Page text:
I was having a difficult time writing the other day. Each time I thought I had something to say; my fingers would freeze on the keyboard. I didn’t know what to write. I didn’t know what I wanted to share. And then, I remembered something I learned awhile ago. So I just started typing:
I can’t think of anything to write. I can’t think of anything to write. OMG it’s hot outside today. I can’t stand the humidity. I’ve got to mail my manuscripts….
You get the picture.
One of the books I have on the topic of writing, mentions writing whatever comes to mind. Even curse words. Whatever’s there, write it. The idea being that sooner or later something else will start to unfold. I have found this works each and every time. It may look like one big incoherent mess, but it will lead you to continue on to something—a declaration, a description, perhaps the beginnings of a story…something.
I can tell you that what you use to write makes a difference as well. Having the right pen and paper will change everything. Recently I came across a pad I like very much. It’s a simple pad, yet it makes me want to write, doodle, and sketch all the time. What am I using—a Mead Cambridge Writing Pad, 8 ½ x 11 in, yellow ruled heavyweight bond paper, spiral at the top. It’s sturdy, so it feels more secure, like it can withstand anything.
As for the pen, I tried using a few of the latest and greatest, you know the ones that promise to glide across the paper like skates on ice. Smooth. But what happened in the end was that I found the no frills Staples medium ballpoint stick pen to be my choice—with this particular pad.
So I continued to write:
I think I’ll put on some music. It’s awfully quiet in here. Pandora’s a good idea. “Wake up Maggie I think I got something to say to you….” played from my mixed library.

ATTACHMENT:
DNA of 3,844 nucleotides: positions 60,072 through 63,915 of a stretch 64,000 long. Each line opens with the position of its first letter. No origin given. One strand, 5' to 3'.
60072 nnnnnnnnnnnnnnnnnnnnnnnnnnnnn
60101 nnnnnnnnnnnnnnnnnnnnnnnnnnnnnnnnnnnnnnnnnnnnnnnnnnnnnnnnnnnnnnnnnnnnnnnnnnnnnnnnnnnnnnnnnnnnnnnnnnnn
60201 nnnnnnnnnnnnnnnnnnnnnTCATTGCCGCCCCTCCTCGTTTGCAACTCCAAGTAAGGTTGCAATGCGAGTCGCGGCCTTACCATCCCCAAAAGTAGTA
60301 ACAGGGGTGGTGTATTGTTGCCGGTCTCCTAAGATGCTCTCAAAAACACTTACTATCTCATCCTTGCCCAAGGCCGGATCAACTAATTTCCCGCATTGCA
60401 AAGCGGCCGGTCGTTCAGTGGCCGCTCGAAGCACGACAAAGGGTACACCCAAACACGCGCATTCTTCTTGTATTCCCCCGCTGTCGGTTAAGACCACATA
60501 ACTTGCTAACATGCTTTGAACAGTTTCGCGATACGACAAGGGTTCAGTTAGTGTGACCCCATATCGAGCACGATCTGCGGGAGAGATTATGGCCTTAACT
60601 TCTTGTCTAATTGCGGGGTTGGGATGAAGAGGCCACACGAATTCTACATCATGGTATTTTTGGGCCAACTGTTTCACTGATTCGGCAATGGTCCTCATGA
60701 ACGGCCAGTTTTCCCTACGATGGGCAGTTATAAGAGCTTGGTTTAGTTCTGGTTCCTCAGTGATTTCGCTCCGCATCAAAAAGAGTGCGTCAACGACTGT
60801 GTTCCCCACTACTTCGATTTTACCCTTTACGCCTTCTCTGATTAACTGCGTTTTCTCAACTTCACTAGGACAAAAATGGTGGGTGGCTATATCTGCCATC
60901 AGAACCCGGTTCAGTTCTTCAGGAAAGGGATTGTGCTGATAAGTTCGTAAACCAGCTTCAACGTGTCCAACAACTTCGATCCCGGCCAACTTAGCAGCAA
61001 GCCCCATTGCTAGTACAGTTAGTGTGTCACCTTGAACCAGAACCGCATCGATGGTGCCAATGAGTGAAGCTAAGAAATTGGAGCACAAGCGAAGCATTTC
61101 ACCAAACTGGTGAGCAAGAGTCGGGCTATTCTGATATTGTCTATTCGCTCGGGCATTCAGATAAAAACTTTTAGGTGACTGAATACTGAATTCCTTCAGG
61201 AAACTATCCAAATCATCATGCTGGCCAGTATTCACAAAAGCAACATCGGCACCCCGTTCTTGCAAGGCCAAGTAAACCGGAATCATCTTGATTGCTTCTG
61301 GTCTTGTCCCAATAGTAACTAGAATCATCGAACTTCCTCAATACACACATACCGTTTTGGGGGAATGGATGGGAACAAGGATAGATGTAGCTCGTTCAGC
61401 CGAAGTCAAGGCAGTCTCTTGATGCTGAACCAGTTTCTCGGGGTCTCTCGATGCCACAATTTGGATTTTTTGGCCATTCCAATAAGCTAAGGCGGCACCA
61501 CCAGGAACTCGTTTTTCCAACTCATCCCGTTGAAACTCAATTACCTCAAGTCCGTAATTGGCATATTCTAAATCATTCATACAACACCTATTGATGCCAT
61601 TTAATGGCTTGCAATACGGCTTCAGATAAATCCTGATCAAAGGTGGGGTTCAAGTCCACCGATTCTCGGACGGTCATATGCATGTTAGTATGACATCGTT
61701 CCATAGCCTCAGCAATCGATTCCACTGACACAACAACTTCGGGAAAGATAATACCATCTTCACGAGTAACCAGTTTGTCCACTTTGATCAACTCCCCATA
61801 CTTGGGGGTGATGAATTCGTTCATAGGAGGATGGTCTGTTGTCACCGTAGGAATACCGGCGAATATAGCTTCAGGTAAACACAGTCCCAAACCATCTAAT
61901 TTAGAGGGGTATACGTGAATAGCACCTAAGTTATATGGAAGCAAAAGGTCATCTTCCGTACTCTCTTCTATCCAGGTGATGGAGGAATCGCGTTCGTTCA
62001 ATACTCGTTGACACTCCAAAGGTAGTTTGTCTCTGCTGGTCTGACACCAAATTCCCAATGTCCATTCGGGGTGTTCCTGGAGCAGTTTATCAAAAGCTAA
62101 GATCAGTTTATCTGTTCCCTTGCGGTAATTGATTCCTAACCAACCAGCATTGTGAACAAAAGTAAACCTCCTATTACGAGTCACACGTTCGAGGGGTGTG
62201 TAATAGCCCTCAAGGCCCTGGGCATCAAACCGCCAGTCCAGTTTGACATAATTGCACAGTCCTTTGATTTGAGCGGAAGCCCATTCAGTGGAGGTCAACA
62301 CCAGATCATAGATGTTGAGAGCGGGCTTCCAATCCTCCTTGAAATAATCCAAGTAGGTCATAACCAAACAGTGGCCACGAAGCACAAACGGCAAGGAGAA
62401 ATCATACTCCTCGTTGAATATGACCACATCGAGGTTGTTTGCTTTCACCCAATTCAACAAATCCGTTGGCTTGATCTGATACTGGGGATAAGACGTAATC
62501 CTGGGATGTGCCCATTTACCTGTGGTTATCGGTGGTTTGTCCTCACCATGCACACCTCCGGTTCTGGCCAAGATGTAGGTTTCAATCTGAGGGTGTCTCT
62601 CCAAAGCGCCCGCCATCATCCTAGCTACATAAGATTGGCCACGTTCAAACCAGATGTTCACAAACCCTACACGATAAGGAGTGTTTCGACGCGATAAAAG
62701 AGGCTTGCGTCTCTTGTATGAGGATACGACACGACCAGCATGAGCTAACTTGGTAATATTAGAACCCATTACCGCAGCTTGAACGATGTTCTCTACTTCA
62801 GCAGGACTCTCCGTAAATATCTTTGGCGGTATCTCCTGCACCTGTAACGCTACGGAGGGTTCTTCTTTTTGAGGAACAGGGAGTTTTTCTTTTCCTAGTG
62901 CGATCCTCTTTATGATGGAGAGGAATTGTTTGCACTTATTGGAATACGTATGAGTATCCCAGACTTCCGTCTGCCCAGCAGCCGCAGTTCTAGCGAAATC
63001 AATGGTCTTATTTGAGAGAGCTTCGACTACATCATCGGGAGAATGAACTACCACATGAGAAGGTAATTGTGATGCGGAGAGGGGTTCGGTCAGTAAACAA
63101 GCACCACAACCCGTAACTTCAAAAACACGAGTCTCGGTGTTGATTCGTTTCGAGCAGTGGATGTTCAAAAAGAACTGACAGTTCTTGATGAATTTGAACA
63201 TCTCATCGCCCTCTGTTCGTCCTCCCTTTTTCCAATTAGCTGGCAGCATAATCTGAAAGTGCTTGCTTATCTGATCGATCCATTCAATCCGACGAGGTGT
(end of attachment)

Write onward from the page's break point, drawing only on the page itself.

And then I was writing:
Maggie Montgomery was a real estate broker in the Portland, Maine area. She was planning a showing for a cottage on the beach today. Arriving early allowed her to catch up and enjoy a bit of peace. Maggie checked her watch and looked at her desk. It was a mess of papers, pamphlets, and sticky notes. She tore a sheet from her desk calendar — Tuesday, April 21, 1988. The phone rang and she answered on the first ring. “Good morning, this is Maggie.” She recognized the thin echo behind the static. She listened intently and wrote down an address. She hung up the phone and sat quietly for several seconds. Glancing down at her notes, she realized the address given was for the cottage on the beach. I’ll need to take care of this, she thought, or I’ll never sell this beautiful cottage.
This turned into a short story. It’s a ghost story I need to continue working on. The important thing to remember is to write. Whether you use a keyboard, or pen and paper—write! I’ve found that since finding a pad and pen I like, I’m working more on my stories. Other people I know keep journals and write in them every day. Do whatever feels right for you.
A few highly recommended books on the subject of writing: